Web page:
Redshift Terraces for Missing Middle

How can architects find opportunities to contribute to the design of a mass housing and realise the housing in locations that are not normally the domain of architect designs? Here’s one approach…

In the design of the Terrace House Case Study we asked a number of What ifs…

What if we started from scratch and stripped all the rooms out of a terrace house, leaving just the dividing walls?
What if we screened the entire terrace from the street with breeze blocks, allowing the occupants to look out over the street in privacy, giving a minimum of two views out from the terraces, rather than one?
What if we didn’t reinstate all the rooms but instead left voids and courtyards allowing sun, light and air to penetrate deep within the house and ambiguous space suitable for a number of uses?
What if we designed to allow for future alterations with logical infill locations for new rooms?

In asking these questions we designed a terrace house that was able to respond to an urban context and overlook a park as well as its own private space. It accommodates a front entry court that is able to be utilised as a garage or semi-outdoor space overlooking the street and minimises the impact of vehicles. It contains a central landscaped courtyard, providing both light and ventilation deep into the plan as well as another private outdoor space with outlook from many rooms. With each terrace designed with flexibility in mind: two alternate arrangements are shown, allowing for additional bedrooms, media rooms, family rooms or a level ground floor to meet adaptable housing requirements.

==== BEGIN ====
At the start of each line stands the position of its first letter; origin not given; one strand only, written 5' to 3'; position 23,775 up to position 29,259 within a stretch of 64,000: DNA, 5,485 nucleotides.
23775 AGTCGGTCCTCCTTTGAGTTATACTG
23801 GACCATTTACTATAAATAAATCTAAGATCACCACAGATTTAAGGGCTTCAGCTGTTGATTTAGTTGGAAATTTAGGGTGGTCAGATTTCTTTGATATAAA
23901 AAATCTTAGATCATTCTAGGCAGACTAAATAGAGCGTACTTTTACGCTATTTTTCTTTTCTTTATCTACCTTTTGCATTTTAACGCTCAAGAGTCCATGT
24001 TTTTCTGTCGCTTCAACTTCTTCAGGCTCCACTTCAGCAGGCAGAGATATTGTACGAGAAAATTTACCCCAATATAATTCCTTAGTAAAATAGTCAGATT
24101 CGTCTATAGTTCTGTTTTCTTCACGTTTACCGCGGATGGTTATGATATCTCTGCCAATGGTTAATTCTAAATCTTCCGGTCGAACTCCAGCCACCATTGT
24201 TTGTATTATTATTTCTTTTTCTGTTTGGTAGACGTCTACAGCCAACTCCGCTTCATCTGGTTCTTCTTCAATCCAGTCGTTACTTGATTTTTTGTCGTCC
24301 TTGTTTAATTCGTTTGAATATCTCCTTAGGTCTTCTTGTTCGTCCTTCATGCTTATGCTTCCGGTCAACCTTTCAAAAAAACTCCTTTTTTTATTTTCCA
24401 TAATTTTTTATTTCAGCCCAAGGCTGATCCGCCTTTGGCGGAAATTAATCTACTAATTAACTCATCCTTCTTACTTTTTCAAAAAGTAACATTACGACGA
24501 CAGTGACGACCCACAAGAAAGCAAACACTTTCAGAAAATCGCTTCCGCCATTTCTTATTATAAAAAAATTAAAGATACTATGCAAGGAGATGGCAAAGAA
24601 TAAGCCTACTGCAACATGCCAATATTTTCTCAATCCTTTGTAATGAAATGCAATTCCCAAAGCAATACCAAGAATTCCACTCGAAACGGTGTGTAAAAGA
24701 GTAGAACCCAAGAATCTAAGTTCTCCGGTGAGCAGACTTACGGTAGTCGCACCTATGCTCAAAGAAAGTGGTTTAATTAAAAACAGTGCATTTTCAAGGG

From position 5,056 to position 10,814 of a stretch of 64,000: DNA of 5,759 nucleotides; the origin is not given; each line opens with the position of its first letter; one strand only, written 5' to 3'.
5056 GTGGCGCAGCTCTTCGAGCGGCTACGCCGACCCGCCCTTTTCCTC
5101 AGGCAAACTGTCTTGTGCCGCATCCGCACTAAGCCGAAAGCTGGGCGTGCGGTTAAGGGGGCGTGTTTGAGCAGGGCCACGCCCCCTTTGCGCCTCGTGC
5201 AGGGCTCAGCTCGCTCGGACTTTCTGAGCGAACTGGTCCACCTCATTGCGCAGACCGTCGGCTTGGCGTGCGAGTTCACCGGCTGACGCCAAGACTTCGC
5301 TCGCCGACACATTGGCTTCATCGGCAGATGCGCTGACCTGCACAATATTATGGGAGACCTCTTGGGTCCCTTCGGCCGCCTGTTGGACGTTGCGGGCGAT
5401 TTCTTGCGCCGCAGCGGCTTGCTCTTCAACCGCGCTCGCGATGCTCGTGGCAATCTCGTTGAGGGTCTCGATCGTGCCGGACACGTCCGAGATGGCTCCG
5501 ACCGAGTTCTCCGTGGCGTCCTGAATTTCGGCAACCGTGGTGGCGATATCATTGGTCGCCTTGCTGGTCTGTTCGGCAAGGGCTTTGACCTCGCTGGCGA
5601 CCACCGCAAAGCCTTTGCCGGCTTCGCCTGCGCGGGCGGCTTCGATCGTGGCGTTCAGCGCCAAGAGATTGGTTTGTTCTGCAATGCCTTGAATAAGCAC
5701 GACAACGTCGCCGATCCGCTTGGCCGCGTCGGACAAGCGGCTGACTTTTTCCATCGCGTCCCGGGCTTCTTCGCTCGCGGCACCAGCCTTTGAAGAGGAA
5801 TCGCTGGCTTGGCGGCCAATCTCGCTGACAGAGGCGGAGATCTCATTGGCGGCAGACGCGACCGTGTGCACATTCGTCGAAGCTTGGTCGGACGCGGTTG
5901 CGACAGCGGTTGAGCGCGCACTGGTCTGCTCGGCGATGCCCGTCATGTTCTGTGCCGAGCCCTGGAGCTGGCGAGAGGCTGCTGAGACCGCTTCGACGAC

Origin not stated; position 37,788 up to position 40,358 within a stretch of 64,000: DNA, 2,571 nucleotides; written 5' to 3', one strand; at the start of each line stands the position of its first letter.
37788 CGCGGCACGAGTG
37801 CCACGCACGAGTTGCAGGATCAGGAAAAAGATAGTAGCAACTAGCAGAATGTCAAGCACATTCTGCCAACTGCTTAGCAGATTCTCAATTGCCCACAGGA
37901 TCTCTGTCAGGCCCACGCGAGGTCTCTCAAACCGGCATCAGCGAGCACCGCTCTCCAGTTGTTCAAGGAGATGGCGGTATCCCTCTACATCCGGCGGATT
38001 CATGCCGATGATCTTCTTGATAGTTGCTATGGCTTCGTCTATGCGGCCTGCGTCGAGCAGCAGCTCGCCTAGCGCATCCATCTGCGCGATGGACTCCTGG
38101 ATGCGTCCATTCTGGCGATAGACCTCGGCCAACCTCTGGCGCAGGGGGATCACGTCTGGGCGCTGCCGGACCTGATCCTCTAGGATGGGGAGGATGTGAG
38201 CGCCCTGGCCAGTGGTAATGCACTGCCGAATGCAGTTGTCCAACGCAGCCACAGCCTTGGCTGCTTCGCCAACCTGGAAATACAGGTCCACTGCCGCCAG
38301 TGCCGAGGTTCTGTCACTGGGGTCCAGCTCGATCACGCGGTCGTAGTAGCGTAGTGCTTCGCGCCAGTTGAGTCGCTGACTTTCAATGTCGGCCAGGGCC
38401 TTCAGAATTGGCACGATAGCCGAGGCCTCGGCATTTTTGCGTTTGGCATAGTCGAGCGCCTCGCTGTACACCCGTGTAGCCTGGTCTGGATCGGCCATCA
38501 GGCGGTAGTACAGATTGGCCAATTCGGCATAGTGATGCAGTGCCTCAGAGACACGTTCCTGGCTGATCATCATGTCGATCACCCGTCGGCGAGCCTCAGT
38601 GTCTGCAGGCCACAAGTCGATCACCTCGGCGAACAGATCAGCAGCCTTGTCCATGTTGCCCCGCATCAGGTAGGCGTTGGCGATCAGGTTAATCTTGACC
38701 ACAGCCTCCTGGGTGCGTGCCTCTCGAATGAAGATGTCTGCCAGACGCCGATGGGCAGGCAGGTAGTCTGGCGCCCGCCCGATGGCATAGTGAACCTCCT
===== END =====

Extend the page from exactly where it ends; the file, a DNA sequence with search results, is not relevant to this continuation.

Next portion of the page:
We wrote further background on the considerations in this project in Housing – the View from the Land Release